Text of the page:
Virginia men’s head basketball coach Dave Leitao got an early opportunity to look at his team when the Cavaliers played three exhibition games in Montreal the weekend of Aug. 30-31. The NCAA allowed Virginia to practice 10 times before leaving for Canada and between the practices, games and the opportunity for team bonding, it was a beneficial experience for the Cavaliers.
The trip also provided the team with some challenges. Virginia arrived in Montreal late in the evening on Aug. 29 and played the three games in a 26-hour period.
Virginia won two games on Aug. 30, defeating St. Lawrence College (Kingston, Ontario) 107-60 in the morning in a game played at Concordia University in Montreal. The Cavaliers then defeated Concordia 85-70 that afternoon. UVa ended the trip with an 88-83 loss to McGill University on Aug. 31 and returned to Charlottesville that day.
Five players scored in double figures and Virginia out-scored St. Lawrence 60-24 in the second half in the victory over the Vikings. Freshman Sylven Landesberg scored 18 points, grabbed 13 rebounds and had four assists, and junior Calvin Baker had 18 points and three assists to lead the Cavaliers. Sophomore Mike Scott added 13 points and six rebounds, sophomore Jeff Jones scored 11 points, and junior Jerome Meyinsse scored 11 points and had seven rebounds.
UVa shot 55.7 percent (44-79) from the field and out-rebounded the Vikings 44-32. The Cavaliers also forced 34 St. Lawrence turnovers.
“Overall, I think we did a little bit more what I wanted us to do, which is push the basketball and defend with some pressure,” Leitao said after the game. “Calvin did a good job and obviously Sylven with 18 points and 13 rebounds, showed his versatility and that told me he’s a basketball player. He’s got to continue to use this as an opportunity to get better.”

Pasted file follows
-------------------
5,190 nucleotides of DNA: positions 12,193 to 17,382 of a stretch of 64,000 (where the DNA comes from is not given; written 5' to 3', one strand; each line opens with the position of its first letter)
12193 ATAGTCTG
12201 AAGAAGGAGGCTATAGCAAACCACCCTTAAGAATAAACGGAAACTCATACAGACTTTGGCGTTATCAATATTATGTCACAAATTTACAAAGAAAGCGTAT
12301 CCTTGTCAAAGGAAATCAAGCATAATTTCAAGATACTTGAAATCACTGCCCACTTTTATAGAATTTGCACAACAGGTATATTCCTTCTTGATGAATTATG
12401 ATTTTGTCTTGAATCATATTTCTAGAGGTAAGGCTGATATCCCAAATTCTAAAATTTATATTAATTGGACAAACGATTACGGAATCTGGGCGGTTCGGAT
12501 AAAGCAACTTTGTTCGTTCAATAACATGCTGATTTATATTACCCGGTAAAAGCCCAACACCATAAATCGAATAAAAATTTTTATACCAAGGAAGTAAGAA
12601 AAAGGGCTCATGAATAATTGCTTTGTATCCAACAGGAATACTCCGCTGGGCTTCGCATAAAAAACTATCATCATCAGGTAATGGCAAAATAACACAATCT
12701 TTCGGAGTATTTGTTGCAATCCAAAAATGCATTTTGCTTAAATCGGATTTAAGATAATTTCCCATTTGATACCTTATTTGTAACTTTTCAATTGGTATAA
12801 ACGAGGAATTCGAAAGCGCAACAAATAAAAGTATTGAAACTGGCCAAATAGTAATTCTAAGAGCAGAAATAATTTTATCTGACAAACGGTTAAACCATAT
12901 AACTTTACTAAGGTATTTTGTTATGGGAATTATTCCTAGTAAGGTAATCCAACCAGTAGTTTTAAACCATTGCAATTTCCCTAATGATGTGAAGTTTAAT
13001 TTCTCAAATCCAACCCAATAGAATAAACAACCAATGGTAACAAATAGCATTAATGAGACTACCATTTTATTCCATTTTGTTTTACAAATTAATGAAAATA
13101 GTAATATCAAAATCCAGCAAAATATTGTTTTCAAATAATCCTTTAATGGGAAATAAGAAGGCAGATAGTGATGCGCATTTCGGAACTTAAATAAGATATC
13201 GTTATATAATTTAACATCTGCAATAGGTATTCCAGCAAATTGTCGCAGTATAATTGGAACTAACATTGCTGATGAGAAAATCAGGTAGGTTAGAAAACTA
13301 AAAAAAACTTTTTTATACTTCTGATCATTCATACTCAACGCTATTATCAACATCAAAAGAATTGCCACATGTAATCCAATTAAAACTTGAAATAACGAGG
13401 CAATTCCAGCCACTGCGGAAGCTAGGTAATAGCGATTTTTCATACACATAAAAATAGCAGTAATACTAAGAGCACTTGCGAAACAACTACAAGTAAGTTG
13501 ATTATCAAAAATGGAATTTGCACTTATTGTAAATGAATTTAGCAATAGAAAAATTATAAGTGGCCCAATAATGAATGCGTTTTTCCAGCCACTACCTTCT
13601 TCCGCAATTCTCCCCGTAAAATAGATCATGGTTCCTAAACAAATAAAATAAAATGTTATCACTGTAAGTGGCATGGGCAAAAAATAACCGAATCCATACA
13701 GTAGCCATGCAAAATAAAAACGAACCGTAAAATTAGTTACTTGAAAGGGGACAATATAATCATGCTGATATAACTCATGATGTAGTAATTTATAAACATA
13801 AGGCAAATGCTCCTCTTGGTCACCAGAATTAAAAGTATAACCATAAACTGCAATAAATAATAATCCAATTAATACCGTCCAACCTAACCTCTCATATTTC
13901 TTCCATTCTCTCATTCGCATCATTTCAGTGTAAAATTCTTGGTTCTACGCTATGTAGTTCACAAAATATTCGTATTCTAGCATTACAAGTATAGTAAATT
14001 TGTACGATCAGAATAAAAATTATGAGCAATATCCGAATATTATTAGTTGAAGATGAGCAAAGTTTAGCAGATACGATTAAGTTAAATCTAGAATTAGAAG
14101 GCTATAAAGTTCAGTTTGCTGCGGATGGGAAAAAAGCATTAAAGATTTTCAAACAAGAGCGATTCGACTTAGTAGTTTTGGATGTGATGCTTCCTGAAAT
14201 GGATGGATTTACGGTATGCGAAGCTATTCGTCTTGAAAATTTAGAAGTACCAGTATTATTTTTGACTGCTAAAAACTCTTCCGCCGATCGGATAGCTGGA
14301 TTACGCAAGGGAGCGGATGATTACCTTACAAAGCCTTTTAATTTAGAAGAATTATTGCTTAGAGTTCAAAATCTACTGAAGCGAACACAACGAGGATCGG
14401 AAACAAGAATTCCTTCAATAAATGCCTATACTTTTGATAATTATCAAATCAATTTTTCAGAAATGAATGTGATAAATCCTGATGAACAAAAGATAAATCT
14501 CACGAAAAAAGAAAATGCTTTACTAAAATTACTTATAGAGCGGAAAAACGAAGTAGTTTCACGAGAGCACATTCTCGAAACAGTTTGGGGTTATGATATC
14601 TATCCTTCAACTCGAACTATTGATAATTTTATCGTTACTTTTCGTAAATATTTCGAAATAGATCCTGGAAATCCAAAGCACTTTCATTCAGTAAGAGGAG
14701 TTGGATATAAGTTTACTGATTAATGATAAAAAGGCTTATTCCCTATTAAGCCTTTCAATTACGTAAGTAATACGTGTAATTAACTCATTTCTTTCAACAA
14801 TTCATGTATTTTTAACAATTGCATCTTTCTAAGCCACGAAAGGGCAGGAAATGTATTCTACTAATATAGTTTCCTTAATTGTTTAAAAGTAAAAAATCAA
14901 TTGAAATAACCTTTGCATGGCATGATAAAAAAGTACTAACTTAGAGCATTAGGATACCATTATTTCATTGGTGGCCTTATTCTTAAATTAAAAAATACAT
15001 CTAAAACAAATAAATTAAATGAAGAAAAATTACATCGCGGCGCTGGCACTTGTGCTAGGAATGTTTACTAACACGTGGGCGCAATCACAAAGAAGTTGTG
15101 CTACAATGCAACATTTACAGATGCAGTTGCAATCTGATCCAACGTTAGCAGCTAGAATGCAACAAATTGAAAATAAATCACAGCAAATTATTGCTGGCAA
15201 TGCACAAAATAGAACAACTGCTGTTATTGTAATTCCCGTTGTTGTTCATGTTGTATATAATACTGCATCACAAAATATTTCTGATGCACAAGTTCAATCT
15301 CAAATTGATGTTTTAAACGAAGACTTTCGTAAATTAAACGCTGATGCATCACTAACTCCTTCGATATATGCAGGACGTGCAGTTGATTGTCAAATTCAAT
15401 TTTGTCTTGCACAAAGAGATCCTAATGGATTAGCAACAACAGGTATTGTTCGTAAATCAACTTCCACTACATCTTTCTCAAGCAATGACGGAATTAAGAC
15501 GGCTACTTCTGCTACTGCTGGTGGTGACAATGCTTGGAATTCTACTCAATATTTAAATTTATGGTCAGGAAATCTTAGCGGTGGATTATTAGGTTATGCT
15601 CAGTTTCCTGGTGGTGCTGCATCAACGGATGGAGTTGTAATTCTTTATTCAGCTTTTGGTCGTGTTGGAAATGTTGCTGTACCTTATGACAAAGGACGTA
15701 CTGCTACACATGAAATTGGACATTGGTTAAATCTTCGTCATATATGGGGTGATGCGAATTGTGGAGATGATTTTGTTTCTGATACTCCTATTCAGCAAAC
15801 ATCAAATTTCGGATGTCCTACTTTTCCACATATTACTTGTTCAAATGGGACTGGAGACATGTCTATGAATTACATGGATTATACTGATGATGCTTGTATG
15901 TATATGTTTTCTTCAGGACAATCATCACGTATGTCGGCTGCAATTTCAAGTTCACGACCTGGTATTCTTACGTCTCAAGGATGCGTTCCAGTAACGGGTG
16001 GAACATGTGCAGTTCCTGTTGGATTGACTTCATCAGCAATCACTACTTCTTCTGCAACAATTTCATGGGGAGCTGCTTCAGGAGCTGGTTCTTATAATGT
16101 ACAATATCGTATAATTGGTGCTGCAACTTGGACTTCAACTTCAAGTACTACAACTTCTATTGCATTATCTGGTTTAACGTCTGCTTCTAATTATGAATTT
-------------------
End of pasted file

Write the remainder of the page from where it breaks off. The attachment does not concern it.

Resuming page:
Against Concordia, Landesberg and Scott both had double-doubles and Virginia out-rebounded the Stingers 64-42. Landesberg scored 16 points and had 10 rebounds, while Scott scored 13 points and had 10 rebounds. Baker and Jones each added 12 points for the Cavaliers. Six Virginia players had at least seven rebounds.
UVa never trailed in the game and led 48-30 at halftime. The Cavaliers led by as many as 36 points in the second half and led by 35 (80-45) with 7:58 left in the game before the Stingers rallied. Virginia limited Concordia to 27.7 percent (23-83) shooting from the field and the Cavaliers shot 44.2 percent (34-77). Virginia turned the ball over 22 times and Concordia had 14 turnovers.
“I thought we played better competition in the game against Concordia and I thought we were a little more impressive, especially on the defensive end,” Leitao said. “As an assessment, I think we’re in pretty good physical condition and I think there’s a little better understanding compared to where we were at the end of last season as to what is required defensively. I’m happy about that, but we obviously still have work to do. This Concordia team has proven itself dangerous in years gone by, so I’m happy we got through 80 minutes today and played pretty well overall.”
In the loss to McGill in the final game of the trip, Moustafa El Zanaty scored a game-high 30 points to lead the Redmen to the victory. McGill had lost to Kansas 72-67 in an exhibition game the day before the game with Virginia.
UVa led 80-75 with 3:02 left in the game before McGill outscored the Cavaliers 13-3 the rest of the way. The Redmen took the lead for good at 81-80 with 1:06 left on two free throws by El Zanaty. He scored eight points in the final McGill run and went 6-6 from the free throw line in the last 1:06 of the game.